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Lowgate Lion

20 Aug

Victorian and Edwardian buildings often have decorations that are frowned upon by the modern steel, glass and concrete builders of today. This fine lion is on the Old Custom House on Lowgate.

The weekend in black and white just finishing here.


From the top, one more time

23 Mar

Here’s the law courts building once again, this time from the top of the bus heading out to Holderness Road.

76-78 Lowgate

8 Sep

Just round the corner from yesterday’s doorway and within spitting distance of the old Queen’s Dock this pair of buildings, now the Lowgate Centre, were built in the late 18th-century as merchants’ houses complete with stables and warehouses. The medieval practice of merchants living over the shop, as it were, died out pretty soon after this date which led to the spread of Hull north of the dock into Baker StreetAlbion Street and that area. 

Post Office Red

18 Jun

When the grand old central post office up the road was closed a few years ago this less imposing but perhaps more viable post office opened up on Lowgate. Clearly it’s had a recent repaint job and is looking all spick and span.

Exchange Court

10 Apr

Running off  Lowgate, behind the old court house, Exchange Court is evidence that the court house (now pub/club) was once a public exchange when it was built in 1866. This little alley is home to spiders and red motorbikes. The only business I could find down here was a wealth management company. Wealth? Now what would that be? Vaguely remember the word, but no, sorry, it’s gone….do remind me.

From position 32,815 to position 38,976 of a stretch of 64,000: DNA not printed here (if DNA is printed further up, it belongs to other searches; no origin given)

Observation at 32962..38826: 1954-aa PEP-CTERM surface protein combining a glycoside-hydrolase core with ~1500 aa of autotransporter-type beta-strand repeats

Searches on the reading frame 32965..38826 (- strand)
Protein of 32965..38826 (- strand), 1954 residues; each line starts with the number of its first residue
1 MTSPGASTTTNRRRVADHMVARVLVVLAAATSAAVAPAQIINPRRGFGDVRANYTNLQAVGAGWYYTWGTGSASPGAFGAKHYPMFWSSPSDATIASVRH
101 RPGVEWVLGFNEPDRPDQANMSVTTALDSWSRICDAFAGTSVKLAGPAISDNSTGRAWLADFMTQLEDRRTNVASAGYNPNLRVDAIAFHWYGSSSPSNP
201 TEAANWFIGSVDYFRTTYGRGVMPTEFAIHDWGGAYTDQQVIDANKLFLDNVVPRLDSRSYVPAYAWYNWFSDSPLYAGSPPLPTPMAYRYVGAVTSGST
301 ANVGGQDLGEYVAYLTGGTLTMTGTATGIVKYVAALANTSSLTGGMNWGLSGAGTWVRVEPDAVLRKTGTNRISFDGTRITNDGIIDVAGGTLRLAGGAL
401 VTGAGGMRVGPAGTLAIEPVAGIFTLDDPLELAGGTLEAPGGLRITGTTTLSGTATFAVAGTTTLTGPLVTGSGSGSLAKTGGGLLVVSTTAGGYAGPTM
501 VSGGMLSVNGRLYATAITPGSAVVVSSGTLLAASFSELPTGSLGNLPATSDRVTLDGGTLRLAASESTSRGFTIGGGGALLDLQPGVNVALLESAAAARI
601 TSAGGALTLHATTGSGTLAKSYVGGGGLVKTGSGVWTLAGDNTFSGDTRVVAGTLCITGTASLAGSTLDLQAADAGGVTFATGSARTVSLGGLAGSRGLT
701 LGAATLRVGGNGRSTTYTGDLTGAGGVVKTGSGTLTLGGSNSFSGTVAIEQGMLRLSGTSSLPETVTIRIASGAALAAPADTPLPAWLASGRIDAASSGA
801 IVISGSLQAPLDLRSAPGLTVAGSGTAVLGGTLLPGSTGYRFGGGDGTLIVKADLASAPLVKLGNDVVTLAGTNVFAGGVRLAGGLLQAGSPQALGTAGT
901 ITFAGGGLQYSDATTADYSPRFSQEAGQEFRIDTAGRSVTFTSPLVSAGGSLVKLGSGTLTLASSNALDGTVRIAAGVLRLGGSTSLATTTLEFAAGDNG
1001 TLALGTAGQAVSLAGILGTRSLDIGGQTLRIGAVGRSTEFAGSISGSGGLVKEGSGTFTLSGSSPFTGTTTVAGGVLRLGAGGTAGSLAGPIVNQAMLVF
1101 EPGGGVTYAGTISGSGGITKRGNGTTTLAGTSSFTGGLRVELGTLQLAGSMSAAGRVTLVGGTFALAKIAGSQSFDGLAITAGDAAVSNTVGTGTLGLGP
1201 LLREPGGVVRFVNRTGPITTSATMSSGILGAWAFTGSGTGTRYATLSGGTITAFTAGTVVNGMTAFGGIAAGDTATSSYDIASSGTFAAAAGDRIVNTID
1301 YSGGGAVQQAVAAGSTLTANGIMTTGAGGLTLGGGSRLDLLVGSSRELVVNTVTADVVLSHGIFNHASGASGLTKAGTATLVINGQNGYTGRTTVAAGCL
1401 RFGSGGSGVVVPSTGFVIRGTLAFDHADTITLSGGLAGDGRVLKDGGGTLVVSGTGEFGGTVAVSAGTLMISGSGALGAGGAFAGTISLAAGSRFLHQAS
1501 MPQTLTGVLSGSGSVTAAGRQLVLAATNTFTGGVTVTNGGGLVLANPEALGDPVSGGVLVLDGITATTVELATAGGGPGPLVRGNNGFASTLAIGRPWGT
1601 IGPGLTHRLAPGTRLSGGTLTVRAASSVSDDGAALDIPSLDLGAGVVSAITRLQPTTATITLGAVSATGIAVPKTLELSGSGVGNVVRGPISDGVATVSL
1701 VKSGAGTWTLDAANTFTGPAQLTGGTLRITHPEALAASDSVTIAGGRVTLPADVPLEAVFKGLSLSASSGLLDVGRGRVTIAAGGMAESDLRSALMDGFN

20 Mar
St Mary, Lowgate, Hull

noun BRITISH informal
an official who upholds petty rules even at the expense of humanity or common sense.

Imagine how it might be then after feeding hot food to poor people who would otherwise be looking in dumpsters and bins for cast-offs, to be told that you cannot do this because of some regulation about food safety. So it was with St Mary’s, Lowgate where the Council shot itself in the foot once again by denying a charitable organisation permission to serve hot meals to the homeless and poor because the food was prepared in unregistered homes and then brought to the church to be served. The vicar was threatened with prosecution for carrying out charitable works!
These days you cannot even give hot food away now without being registered by the Council no doubt with a fee to pay annually and with inspections. The so-called customers (no money is involved) might get food poisoning it is claimed, it goes without saying the Council does nothing about the hygiene of dumpsters. So it was to be sandwiches and cups of tea until proper facilities could be found which, given the flood of outrage this caused amongst the good folk of Hull, was not too long. A nearby café has offered the use of its kitchen so normal service has been resumed.
Meanwhile, and here the C of E really does not do irony, just a hundred yards or so down the road £4.5 million is being sought to build a restaurant in Holy Trinity church.

Ocean Chambers. Lowgate

16 Mar

Well the doorway was open so I did not resist the temptation to have a sneaky peak inside. This is Ocean Chambers on Lowgate built in 1900 in what is called a baroque revival style. It has some pretty fancy detailing including this cartouche with attending dolphins. I’m assuming from the name that it had some maritime/shipping connection originally, now it’s the offices of a law firm.